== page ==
The very worst missionary. Part 1.

Let me begin by saying that the title isn’t necessarily reflective of what the post is actually about. It is not naming and shaming or even listing out all the attributes of  ‘the very worst missionary’. In fact, it is simply a place where I’m going to throw out my thoughts on the following: What does a missionary ‘look’ like? Do you have to go far to be a missionary? How do you even know if you are meant to be a missionary? Like I iterate in most of my posts, I don’t actually have the answers. I’ll just set the scene with what I may think or feel but that doesn’t make it true. Perhaps like you, I am on the journey that is figuring out some of these things along the way. I do believe I know where and who those truths come from. So please be patient with me as I too, try to search the Bible for more of those truths. As for the title? Well, I use to follow a blog called Jamie, the very worst missionary. She made me laugh and sometimes I couldn’t believe she was brave enough to share a particular thought with the world, especially as a missionary :0 ! But it was always her honesty that struck me, as she never claimed to be ‘the very best missionary’. So with these thoughts and as the sentences unfold, I aim for one thing. It’s not to be the very best missionary but it’s actually to be honest and transparent with you, the readers. In order to save this from being one extremely long, drawn out post, I’m going to break this up into parts, so please stay tuned…

A little about me.

First of all, I will not claim any title for myself as I start to write this. I will not say. Hello, I’m Erin. I’m a teacher…youth worker… youth pastor…missionary….whatever other name that could fill in that blank. I’ll just say. Hello, I’m Erin. ‘Cause sometimes, if I am honest, I’m not quite sure where I fit in with it all. Sometimes, I don’t ‘feel’ like some of those things and it leaves me wondering: well what does it mean to be any of those? What exactly is a missionary?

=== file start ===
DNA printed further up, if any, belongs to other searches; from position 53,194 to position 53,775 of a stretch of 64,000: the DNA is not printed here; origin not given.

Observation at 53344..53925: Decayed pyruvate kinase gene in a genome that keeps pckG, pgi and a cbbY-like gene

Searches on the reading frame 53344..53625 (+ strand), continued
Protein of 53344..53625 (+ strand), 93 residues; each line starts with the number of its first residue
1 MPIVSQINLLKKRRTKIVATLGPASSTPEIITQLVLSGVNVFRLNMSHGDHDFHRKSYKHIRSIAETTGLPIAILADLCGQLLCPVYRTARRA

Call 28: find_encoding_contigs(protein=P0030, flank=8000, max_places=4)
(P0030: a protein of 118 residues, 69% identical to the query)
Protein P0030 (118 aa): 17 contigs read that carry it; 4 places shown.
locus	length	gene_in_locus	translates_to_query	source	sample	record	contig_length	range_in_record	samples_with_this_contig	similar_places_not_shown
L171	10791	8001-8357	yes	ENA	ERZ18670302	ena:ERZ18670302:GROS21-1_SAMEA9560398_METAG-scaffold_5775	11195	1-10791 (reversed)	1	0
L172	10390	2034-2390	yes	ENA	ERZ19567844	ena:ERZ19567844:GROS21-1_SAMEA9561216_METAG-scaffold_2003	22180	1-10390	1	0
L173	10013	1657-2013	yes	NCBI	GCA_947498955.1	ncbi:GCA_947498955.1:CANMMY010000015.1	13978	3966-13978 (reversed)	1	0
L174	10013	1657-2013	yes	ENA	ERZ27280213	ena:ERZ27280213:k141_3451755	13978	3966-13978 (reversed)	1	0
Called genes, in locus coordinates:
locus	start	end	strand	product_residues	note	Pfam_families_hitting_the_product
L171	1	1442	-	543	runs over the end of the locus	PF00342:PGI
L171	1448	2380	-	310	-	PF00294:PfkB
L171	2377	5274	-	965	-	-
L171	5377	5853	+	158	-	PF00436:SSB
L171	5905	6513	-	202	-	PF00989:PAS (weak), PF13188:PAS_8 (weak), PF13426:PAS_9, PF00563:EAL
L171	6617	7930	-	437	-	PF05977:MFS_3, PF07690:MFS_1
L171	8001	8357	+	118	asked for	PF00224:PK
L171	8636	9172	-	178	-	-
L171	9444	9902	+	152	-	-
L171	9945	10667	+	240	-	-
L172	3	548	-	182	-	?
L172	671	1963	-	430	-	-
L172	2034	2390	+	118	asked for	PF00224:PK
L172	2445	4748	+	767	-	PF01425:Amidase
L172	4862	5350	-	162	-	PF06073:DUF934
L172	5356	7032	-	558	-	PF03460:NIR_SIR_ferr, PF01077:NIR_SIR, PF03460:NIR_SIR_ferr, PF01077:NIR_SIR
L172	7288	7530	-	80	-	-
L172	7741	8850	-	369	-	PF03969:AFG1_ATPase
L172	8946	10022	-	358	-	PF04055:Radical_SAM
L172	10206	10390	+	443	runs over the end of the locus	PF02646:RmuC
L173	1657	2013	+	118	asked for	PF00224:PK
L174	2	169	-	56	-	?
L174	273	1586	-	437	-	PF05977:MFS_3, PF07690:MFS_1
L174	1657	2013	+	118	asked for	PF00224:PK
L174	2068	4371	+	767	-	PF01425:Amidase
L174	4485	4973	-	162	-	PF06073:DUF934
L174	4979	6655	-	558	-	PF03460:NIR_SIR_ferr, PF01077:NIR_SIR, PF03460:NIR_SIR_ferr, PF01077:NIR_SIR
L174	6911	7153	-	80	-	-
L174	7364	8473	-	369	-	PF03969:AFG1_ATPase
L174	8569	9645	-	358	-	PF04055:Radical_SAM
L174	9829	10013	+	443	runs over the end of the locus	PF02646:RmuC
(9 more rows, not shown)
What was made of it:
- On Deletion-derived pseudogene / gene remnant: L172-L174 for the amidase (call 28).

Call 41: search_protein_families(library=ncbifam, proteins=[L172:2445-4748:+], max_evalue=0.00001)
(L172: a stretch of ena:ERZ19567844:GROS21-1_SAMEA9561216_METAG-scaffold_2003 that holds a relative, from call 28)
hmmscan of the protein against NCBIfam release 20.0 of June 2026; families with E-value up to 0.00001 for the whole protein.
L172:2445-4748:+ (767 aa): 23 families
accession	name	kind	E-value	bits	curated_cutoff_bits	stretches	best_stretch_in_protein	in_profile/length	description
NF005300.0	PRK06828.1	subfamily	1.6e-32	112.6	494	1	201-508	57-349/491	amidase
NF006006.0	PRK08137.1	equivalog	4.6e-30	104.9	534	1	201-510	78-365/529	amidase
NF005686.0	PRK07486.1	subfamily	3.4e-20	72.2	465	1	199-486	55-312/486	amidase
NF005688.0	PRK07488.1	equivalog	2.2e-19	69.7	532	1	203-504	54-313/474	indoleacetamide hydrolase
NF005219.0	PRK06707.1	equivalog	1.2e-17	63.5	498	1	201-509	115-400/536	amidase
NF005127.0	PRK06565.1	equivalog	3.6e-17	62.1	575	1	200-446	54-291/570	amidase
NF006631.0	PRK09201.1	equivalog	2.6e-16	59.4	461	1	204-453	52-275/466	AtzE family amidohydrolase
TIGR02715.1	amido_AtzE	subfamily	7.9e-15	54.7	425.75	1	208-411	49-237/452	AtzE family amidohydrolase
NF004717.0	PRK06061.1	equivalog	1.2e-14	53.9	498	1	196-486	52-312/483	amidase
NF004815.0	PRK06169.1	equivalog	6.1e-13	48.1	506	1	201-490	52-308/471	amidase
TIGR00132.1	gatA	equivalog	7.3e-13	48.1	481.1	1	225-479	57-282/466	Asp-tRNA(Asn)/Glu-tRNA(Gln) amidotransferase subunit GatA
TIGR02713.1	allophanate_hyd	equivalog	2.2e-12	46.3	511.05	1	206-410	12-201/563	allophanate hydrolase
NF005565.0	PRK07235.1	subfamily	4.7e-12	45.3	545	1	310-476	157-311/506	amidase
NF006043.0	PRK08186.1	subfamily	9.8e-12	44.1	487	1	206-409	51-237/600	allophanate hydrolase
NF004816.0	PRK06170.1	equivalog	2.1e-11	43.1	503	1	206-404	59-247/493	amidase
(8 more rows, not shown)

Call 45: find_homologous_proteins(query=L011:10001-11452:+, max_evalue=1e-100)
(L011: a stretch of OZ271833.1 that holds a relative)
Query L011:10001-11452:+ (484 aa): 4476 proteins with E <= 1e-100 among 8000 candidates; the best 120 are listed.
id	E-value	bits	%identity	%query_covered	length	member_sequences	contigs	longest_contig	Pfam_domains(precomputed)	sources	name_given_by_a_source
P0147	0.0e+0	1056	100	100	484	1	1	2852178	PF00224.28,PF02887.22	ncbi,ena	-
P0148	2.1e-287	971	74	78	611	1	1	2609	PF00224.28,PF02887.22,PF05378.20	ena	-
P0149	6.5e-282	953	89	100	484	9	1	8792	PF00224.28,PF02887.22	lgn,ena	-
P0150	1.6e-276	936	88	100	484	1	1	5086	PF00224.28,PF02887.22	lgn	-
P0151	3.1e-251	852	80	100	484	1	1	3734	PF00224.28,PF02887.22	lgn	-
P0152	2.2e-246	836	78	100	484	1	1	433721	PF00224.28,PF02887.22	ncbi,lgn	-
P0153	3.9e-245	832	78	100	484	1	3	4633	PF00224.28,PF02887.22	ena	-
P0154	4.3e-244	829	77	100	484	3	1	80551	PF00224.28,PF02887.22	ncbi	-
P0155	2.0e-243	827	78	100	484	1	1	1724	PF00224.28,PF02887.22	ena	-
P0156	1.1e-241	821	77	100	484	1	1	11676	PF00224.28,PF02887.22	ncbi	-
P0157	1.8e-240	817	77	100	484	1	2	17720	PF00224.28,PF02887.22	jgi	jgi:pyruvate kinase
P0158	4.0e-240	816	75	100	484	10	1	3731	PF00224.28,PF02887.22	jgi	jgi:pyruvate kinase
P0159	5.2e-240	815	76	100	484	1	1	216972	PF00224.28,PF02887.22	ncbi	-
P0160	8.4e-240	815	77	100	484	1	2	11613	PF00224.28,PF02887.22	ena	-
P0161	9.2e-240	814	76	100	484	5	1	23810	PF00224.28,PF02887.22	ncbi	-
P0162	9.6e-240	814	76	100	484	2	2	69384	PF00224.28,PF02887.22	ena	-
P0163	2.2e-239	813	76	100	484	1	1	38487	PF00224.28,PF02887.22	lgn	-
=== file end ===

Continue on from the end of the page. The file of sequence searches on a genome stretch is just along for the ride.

From a young age, 99% of the time, when asked the questions of ‘ What would you like to be when you grow up?’. I was quite confident and excited to reply with ‘an art teacher’. However, I do remember this one time of replying with the answer of ‘a missionary.’ Did I just say this because it was the Sunday school thing to say? I don’t know or even remember the motive. Besides this and the moments that I went on mission trips or volunteered for some sort of outreach activity, I pretty much imagined myself in the art room of a school. This is what I worked towards for many years, its what I did for a while, and its what I occasionally will ponder about whenever I see students pour out of the doors of the local highschool. 

The Call.

If you are wondering how I went from the art room to the church, I have gone into more detail in the post An Unexpected Journey. For now, I’m going to skip those details and focus a bit more on the subject of being called. I guess the first question that pops into my head is, ‘does someone have to be called to missions’? And if so, what does that even look like? How do you know you have been called and how can you even be sure it’s of God? 

I think as Christians, if we are to follow Jesus, we each play a missional role. In Mark chapter 4 and Matthew 28, we read about Jesus asking us to be fishers of men and to go into all the world and make disciples. It doesn’t mention that only certain people are to do this but that we EACH have a part to play in sharing the good news. How can we even keep these things to ourselves when we experience this new life that Christ brings about within us? I always felt passionate and adamant in sharing God in our ‘secular’ (even though I sometimes cringe in reservation at using that word) workplace, in our communities, on our sports field and within our extra curricular activities and past times. I don’t think this is reserved for those only in full time missions or ministry. I think its each of our responsibility and it should be our joy to share our lives with Christ, with one another. I believe that as we follow God and understand more of who He is, as we look to the example of Jesus- we understand that the heart and the intention is always something to flow out into the people around us and not to be kept to ourselves. So what about ‘the call’ to be a missionary? How is that different?